Review - 'King Arthur: Legend of the Sword'
Is there some unspoken war against fantasy films? I just don't understand what about these types of movies is rubbing critics the wrong way. That, or maybe being born and raised with an IV pumping liquid mithril into my veins has just buttered me up enough to the point where I enjoy just about everything the fantasy genre has to offer. Then again, I didn't much care for Duncan Jones' Warcraft, Sergei Bodrov's Seventh Son, Brett Rattner's Hercules or Bryan Singer's Jack the Giant Slayer...So I guess I'm back to square one. Either way, King Arthur: Legend of the Sword is a rollicking good time, even if it has some severe cracks in its armor.
Guy Ritchie's King Arthur: Legend of the Sword strays far from the classic text it is based upon. This update sees Arthur Pendragon (Charlie Hunnam) as more of a rapscallion, but still a man-of-the-people...basically Robin Hood. Arthur is brought forth to his evil uncle, Lord Vortigen (Jude Law) after he pulls his father's sword from a stone. After a group of people foil his planned execution, he learns from them that he is the only one who can stand up to Vortigen, otherwise the land will be plunged into complete darkness and despair. Arthur reluctantly accepts and sets out on a journey to reclaim the throne.
From the moment this film started, I knew it was going to be different. King Arthur has a certain swagger to it that I don't think has ever been realized in a medieval fantasy movie before. This is most certainly due to the film's director, Guy Ritchie. This man has such a distinctive style, so distinctive that I worried that it wouldn't transfer well to a film about mages, round tables and noble knights, but he totally makes it his own. Right out of the gate Ritchie hits you with stunning visuals depicting fantastical action on an epic scale accompanied catchy and percussive music and then chases it all with some clever, spit-fire dialogue.
Unfortunately, Guy Ritchie is a bit of a double-edged sword here. While I loved how snappy the film was with its dialogue and action, there were definitely times where it was a bit much. I like my movies edited in a way where you always know what is happening, where it's happening and why. There were at least three times in this film where the film lost me. Ritchie has a tendency to jump forward and backward in time during moments of exposition to try and spice it up. For me, these moments just ended up being confusing and left me questioning whether or not any of it actually made any sense.
I also have serious issues with the pacing in this film, especially in its midsection. There are whole sequences that are glossed over with montages that don't really convey any sort of message or have any emotional affect. There's one sequence in particular where Arthur is adamantly against doing something, but in the very next scene he's doing it without an explanation of why he changed his mind. The only thing holding these jumbled plot progressions together is the charisma of the actors.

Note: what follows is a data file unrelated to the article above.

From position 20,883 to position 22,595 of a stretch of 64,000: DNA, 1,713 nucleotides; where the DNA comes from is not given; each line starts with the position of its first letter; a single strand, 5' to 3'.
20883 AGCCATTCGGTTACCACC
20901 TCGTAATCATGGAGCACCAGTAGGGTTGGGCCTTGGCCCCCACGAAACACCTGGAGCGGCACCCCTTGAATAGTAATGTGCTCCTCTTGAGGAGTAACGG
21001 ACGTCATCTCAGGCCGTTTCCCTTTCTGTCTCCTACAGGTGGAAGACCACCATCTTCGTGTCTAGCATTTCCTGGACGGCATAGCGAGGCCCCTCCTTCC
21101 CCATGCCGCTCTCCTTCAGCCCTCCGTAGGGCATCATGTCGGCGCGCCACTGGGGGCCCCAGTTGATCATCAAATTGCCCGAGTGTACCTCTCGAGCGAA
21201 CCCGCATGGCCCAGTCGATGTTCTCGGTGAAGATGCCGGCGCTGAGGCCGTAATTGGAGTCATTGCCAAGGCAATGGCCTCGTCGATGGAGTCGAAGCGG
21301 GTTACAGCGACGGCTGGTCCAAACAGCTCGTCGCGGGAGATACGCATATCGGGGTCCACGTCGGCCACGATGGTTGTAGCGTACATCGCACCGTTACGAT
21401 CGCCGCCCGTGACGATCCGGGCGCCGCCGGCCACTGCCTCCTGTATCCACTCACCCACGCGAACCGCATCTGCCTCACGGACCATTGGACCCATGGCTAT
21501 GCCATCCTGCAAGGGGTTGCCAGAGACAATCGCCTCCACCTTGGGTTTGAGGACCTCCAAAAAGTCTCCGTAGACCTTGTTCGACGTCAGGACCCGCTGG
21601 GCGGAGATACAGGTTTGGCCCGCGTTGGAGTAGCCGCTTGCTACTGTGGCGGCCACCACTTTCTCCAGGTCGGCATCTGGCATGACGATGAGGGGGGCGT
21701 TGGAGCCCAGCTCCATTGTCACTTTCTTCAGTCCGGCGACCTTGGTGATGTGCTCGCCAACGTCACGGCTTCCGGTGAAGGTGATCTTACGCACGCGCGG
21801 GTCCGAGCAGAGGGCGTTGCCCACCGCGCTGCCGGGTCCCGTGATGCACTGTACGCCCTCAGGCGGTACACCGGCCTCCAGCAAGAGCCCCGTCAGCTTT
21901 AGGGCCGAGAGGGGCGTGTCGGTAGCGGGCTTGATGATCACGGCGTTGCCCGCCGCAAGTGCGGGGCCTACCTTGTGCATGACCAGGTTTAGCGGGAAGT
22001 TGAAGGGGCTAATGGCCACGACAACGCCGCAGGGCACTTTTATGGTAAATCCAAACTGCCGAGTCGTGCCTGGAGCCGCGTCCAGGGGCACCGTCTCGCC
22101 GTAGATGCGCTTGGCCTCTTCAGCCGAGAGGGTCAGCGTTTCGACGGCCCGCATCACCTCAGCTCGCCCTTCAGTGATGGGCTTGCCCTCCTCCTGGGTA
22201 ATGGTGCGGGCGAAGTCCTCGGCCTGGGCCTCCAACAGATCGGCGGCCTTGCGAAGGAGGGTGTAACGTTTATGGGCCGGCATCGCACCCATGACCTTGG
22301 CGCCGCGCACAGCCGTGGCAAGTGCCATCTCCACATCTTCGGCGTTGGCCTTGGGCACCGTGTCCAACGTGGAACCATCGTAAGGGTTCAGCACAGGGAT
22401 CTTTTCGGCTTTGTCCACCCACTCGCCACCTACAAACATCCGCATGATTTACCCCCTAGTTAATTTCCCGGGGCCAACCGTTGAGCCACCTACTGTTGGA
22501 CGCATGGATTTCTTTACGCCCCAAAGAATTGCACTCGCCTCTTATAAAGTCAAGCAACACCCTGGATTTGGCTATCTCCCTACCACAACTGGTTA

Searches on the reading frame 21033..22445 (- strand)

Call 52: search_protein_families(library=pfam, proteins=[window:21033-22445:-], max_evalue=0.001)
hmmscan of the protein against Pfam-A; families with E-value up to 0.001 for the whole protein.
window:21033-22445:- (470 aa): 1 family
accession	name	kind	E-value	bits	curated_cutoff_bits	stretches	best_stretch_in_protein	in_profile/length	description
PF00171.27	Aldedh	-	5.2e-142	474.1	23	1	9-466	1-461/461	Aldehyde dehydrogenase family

Charlie Hunnam isn't the best King Arthur, but he gets the job done and delivers his lines well and knows his way around an action scene. While he's not exactly that likable, I did end up rooting for him in the end and wanted to see him succeed against the insanely evil Vortigen. Jude Law plays Vortigen, the evil uncle to Arthur, and boy does he seem to be having fun playing a bad guy. Sometimes his performance is a little over-the-top, but he has conviction and you truly despise him for some of the atrocities he commits. The rest of the cast is for the most part good, particularly Djimon Hounsou as Sir Bedivire.
Surprisingly, what really gives this film vitality is its exceptional musical score. Daniel Pemberton kept me consistently invested in the film. He also tries some techniques that I really haven't heard performed in a score before, such as using human breath-sounds as a beat to keep the action moving. Without the score, I really don't know how much punch this film would have, it's truly the heartbeat of this film. I also loved the visuals and the cinematography, sure, there's some noticeable CGI, but in the spectrum of realistic effects, this leans much closer to The Lord of the Rings than something like Warcraft or Clash of the Titans.
Though King Arthur: Legend of the Sword has some shoddy editing and some serious problems with pacing, it makes up for it with enjoyable performances, entertaining action and appealing aesthetics. If you dig the fantasy genre and like Guy Ritchie's style, this movie should be right down your alley.